A local delegation will soon visit the Barter Theatre in Abingdon, Virginia — not to audition for plays, but negotiate with officials there in light of recent developments regarding its possible expansion in Mount Airy.
“I think we’re meeting with them on Sept. 7,” Mayor David Rowe said Thursday of a session he deems critical to bringing a 500-seat theater to town, because of numerous key issues needing to be addressed then.
The planned move to Mount Airy, which would be the Barter’s first expansion outside Abingdon in its 85-year history, has produced much drama concerning how to construct the theater at an estimated $13.5 million cost.
An initial agreement calling for the city government to shoulder that responsibility, along with other expenses, drew negative reviews from two council members, many community residents and the state’s Local Government Commission that must approve such deals.
It’s been upstaged by a recent proposal in which private interests seeking to build a hotel on the former Spencer’s industrial property downtown as part of an overall redevelopment project pledge to supply most of the redevelopment funding, including the theater. Upscale apartments also are planned at the site, where total capital investment by developers is projected at $45 million.
The local government would chip in another $6 million-plus, representing only about 12 percent of the overall investment. However, the new concept requires Mount Airy to enter into a five-year lease for the theater after its completion, at annual payments with an estimated range of $540,000 to $580,000.
The city would lease the facility from the hotel group, its owner, and sublease it to the Barter Theatre, as the operator.
Rowe said Thursday that the recent developments are necessitating the upcoming meeting with Barter officials, along with other key sessions planned with Surry County leaders, who are also being asked to help fund the Spencer’s project, and the Local Government Commission.
In anticipation of those efforts, subcommittees were appointed by the Mount Airy Board of Commissioners after discussions during a closed session at the board’s last meeting on Aug. 16.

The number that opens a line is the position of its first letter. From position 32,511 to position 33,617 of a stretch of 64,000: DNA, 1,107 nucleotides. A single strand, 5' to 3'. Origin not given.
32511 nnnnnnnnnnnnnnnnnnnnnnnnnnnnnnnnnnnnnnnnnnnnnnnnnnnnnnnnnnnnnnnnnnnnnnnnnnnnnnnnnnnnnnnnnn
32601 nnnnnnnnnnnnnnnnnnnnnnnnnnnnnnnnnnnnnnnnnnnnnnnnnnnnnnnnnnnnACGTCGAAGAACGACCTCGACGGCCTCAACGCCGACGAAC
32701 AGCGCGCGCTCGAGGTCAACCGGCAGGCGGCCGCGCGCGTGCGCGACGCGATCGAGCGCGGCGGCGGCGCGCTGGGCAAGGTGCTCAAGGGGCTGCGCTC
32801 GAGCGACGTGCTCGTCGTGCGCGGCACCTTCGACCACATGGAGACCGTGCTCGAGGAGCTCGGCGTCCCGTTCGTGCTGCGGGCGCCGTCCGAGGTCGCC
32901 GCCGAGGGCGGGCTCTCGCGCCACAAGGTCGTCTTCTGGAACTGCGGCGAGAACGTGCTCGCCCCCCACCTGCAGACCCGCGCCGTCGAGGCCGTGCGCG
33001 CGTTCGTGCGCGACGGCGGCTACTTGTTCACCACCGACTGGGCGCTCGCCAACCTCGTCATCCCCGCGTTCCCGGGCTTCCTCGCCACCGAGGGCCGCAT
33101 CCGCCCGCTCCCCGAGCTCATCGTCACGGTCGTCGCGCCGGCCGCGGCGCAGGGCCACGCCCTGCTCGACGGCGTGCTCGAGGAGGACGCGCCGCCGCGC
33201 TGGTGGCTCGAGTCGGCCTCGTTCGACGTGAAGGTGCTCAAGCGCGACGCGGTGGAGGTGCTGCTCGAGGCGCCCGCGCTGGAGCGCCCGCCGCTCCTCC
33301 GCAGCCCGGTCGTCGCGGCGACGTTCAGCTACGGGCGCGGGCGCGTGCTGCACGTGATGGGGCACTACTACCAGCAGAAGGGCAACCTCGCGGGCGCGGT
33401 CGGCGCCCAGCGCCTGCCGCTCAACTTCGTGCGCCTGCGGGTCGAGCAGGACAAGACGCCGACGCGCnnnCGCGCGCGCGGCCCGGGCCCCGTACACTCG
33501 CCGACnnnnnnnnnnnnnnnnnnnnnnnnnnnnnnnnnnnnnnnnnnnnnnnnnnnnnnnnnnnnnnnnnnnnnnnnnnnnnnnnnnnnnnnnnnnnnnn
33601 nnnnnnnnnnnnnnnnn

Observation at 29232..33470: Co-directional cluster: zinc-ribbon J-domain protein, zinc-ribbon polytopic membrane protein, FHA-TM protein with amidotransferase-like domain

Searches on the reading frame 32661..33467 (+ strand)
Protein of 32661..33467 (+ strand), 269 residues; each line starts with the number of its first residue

Mayor Rowe, City Attorney Hugh Campbell and Commissioner Steve Yokeley were designated to negotiate with Barter officials along with Bryan Grote and Barry Schneider.
Grote and Schneider, local residents described as financial experts and “high-level negotiators,” are members of a three-man ad hoc team that spearheaded the most recent financing package ahead of a final agreement being approved by all parties involved.
City Manager Barbara Jones, Commissioner Joe Cawley and local businessman Gene Rees, the third member of the ad hoc team, were designated to meet with the county government concerning its possible participation in the Spencer’s redevelopment.
Earlier this year, after the Local Government Commission nixed the original plan, Rowe and Yokeley were selected by other city officials to prepare for a return visit to that agency to seek its approval of updated approaches.
Objectives with Barter
Mayor Rowe said Thursday that a long list of items will be on the table when the local delegation meets with Barter representatives in early September.
“It’s pretty extensive — some of it is just semantics and some of it is the real thing,” he said.
“Mostly it’s a rewording of the contract to reflect that the city’s not doing the theater construction,” Rowe said.
Another issue surrounds the need to alter the length of the original three-year deal for the theater to five years to fulfill the lease terms demanded by the private developers.
The mayor said when meeting with Barter officials the local delegation also will address “other places where we think we can change things to better the city’s position,” not only from the council’s standpoint but the Local Government Commission’s.
“It’s a long list of changes that have to be made.”
One problem that analysts with the state commission had with the initial expansion agreement was that the Barter Theatre, for its part, was not putting enough “skin in the game,” the mayor has said. Its financial investment was limited to launching a $2 million fundraising campaign to help offset theater expenses.
“The Barter is the Barter, and they’re not going to be giving up very much,” Rowe said Thursday. “But we’ll see what we can do.”
Rowe said the possibility of a conference call was discussed instead of traveling to Abingdon. “But that’s no way to do business,” the mayor said of a preference for a face-to-face meeting.
The fate of the Barter expansion will be at stake during the gathering in Abingdon, in addition to meetings with Surry County officials and the Local Government Commission — bad results from any of which could derail the project.
“We’ve got many places where it could be killed,” the mayor acknowledged.
“Things can’t be viewed as anything but tenuous.”
Tom Joyce may be reached at 336-415-4693 or on Twitter @Me_Reporter.